One of many posts on my Readiness Assessment. As a reminder of the ground rules, this is a solo assessment, so while I’m allowed to think out loud on my blog, I can’t ask for or get (intellectual) help. Cookies and emotional support are, however, welcome.

I think this is my last post about affordances for the night; after reading these two things I felt a sense of closure on the topic that was good-enough -- I'll be able to write through this skeleton of literature, fill it in with my ideas, fill it in with examples from various parts of the world I've seen, and then I will have an answer to the second part.

So, about those two things! What were they!

Well, I wanted to go back to my own first encounter with affordances, so I pulled out The Psychology of Everyday Things, a book my human factors and interface design course had used in undergrad. How had the idea been adapted? I mean, Gibson had said it would evolve, so I read Norman's book as another player's riff on Gibson's score as preparation for writing my own. (It's actually now called "The Design of Everyday Things," but the Purdue library had the older 1988 version, so that's what I'm drawing from here.)

Q 19: ...the term affordance refers tothe perceived and actual properties of the thing, primarily those fundamental properties that determine just how the thing could possibly be used.

P 19: Norman uses the phrase "is for" as a synonym for "affords" -- a chair affords sitting / a chair is for sitting.

This is helpful. Clearer than my own definition, which is more precise (perhaps) but also wordier, more awkward, more theoretical. The "is for" construct is particularly useful for me. I want my final output to be clear and readable by people who don't want to slog through theory.

P: Affordances provide strong clues to the operation of things. Plates are for pushing. Knobs are for turning. Slots are for inserting things into... the user knows what to do just by looking: no picture, label, or instruction is required.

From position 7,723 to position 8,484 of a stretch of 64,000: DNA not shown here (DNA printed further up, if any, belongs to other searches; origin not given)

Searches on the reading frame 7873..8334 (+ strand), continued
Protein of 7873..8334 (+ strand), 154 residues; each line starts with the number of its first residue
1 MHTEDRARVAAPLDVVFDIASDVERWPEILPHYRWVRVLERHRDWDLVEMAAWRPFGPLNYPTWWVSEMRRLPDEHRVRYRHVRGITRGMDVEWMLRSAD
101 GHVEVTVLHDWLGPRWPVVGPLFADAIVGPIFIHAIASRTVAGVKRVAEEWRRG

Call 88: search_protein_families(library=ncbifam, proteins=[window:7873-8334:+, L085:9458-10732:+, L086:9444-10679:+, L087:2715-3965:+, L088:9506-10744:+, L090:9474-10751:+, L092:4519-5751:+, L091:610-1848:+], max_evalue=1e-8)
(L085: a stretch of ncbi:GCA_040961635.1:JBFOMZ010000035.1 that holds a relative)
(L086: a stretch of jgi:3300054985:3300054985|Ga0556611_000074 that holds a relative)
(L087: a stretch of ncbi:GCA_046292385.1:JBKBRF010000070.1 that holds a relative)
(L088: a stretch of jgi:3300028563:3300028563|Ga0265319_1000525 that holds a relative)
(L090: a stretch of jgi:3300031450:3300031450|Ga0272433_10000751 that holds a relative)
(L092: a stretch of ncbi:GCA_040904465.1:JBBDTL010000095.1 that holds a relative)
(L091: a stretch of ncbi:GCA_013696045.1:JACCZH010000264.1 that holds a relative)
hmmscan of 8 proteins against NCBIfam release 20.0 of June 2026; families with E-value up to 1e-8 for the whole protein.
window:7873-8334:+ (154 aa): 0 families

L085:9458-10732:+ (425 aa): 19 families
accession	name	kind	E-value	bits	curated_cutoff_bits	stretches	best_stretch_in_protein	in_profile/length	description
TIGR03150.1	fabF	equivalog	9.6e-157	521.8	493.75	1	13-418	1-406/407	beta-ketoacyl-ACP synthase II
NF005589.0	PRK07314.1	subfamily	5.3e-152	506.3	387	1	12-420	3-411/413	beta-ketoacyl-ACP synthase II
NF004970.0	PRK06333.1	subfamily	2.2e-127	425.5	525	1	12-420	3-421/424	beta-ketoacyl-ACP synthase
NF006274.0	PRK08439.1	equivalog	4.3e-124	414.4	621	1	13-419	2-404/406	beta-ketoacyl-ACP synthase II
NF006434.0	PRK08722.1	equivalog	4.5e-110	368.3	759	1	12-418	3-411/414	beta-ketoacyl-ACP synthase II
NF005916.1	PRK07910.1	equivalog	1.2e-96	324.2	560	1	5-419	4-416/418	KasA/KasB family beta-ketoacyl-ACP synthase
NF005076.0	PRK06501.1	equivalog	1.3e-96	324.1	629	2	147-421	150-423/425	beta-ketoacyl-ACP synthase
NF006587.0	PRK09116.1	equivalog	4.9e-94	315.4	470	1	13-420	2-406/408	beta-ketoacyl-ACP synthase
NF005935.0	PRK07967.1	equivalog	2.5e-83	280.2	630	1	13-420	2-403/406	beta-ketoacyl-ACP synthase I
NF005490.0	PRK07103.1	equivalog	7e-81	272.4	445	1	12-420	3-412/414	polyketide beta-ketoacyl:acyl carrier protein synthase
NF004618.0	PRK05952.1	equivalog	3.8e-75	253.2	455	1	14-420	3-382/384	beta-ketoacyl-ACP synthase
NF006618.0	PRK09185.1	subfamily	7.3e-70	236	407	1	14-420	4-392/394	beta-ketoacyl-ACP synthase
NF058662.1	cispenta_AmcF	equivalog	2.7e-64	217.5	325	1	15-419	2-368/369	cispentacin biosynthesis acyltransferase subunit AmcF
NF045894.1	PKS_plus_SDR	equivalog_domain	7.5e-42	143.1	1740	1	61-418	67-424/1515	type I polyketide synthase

N ^: This is a riff -- a difference, a flight off from Gibson's original definition of the word "affordance." Gibson's affordances aren't quite as active, they don't provide clues so much as they have properties perceived and then acted upon; Norman's notion of affordances is more communicative, less in the passive voice.

P 81-87: Constraints are partner to affordances; together, they help us figure out what to do with an object or in a situation. Using the example of an experiment where subjects were asked to assemble a Lego figure with no instructions (it turned out to be a police motorcycle), Norman talks about four types of constraints:

  • physical ("this peg can only fit in that hole" -- this is closest to the definition of an affordance)
  • semantic (relying on the meaning of the situation, like "the lego rider needs to face forward")
  • cultural (although the red light is physically constrained to 3 locations, on the lego figure, it is culturally constrained to one of those three location -- the back, as the stop-light)
  • logical ("the blue light could have fit 3 places as well, but cultural constaints helped us figure out that 2 other lights went in 2 of those spaces, so it must go in the last one")

Q 132: Forcing functions are a form of physical constraint: situations in which the actions are constrained so that failure at one stage prevents the next step from happening.

N ^: Is it possible to have cultural constraints cause a forcing function, instead of physical ones?

Q 161: There is no such thing as the average person... suppose you design a product for the 95th percentile, that is, for everone except the 5 percent of people who are smaller or larger. You're leaving out a lot of people. If the United States has 250 million people, 5 percent is 12.5 million. Even if you design for the 99th percentile you'll leave out 1 percent of the population -- 2.5 million.

P 162: Designers can accommodate variation (the "there is no average person" thing) by making things adjustable or by making special products for those who aren't served.